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|When the Divine takes place: Experiences of the Divine in Bukhara and Bishkek
|Louw, Maria Elisabeth
|Dr. Louw talked about the Divine experiences of people in Central Asia based on her fieldwork in Bukhara held for her PhD project, as well as on her ongoing research in Bishkek. She presented the audience with the main argument that most people in Central Asia do not primarily seem interested in Islam as an orthodox worldview. Rather what they articulate in everyday Islam is a struggle for better existence, and their practices and understanding of Islam are grounded in their everyday lives, immediate social existence and practical experiences. While most of what was written about Islam in post Soviet Central Asia has focused on radical Islamic movements and macro level of government policies towards Islam, Dr. Louw through her research tries to investigate what it means for people of Central Asia to be Muslims, which concerns they articulate in their engagement with the religion and the ways in which Islam is lived and experienced in practice. Gaining an understanding of how Islam is practiced and lived “on the ground”, in the lecturer’s view, is essential for finding answers to such big questions as the issue of the future prospects for radical Islam in the region.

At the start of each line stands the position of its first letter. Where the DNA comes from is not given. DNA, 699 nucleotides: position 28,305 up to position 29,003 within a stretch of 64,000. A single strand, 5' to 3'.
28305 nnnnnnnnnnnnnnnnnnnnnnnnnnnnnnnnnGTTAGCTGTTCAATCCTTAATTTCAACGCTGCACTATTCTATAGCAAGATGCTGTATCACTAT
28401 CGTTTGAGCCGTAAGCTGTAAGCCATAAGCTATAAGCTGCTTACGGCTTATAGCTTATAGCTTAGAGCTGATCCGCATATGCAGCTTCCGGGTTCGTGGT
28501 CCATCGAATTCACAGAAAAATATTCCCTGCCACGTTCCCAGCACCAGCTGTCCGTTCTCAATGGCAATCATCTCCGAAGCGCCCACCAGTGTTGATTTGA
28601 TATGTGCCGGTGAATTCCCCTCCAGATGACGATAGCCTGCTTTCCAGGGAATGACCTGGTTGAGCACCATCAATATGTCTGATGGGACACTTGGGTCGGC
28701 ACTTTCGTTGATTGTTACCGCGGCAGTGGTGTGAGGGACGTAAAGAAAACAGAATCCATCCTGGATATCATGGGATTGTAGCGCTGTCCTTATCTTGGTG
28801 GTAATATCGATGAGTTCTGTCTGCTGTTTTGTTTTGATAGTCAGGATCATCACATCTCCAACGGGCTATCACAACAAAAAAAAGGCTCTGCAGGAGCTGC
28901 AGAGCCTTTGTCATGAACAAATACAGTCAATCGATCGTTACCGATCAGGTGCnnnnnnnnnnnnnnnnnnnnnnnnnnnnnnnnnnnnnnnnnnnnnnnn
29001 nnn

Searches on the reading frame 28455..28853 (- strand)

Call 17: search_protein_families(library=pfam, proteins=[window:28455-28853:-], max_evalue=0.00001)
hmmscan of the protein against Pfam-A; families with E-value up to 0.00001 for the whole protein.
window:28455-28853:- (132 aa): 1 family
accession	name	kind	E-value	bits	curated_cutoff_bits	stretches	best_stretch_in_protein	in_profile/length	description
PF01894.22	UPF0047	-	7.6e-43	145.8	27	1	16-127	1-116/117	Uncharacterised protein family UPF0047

|Dr. Louw is a postdoctoral fellow at the Anthropology and Ethnography Department of Arhus University in Denmark and currently she is a visiting research fellow at AUCA, Bishkek.
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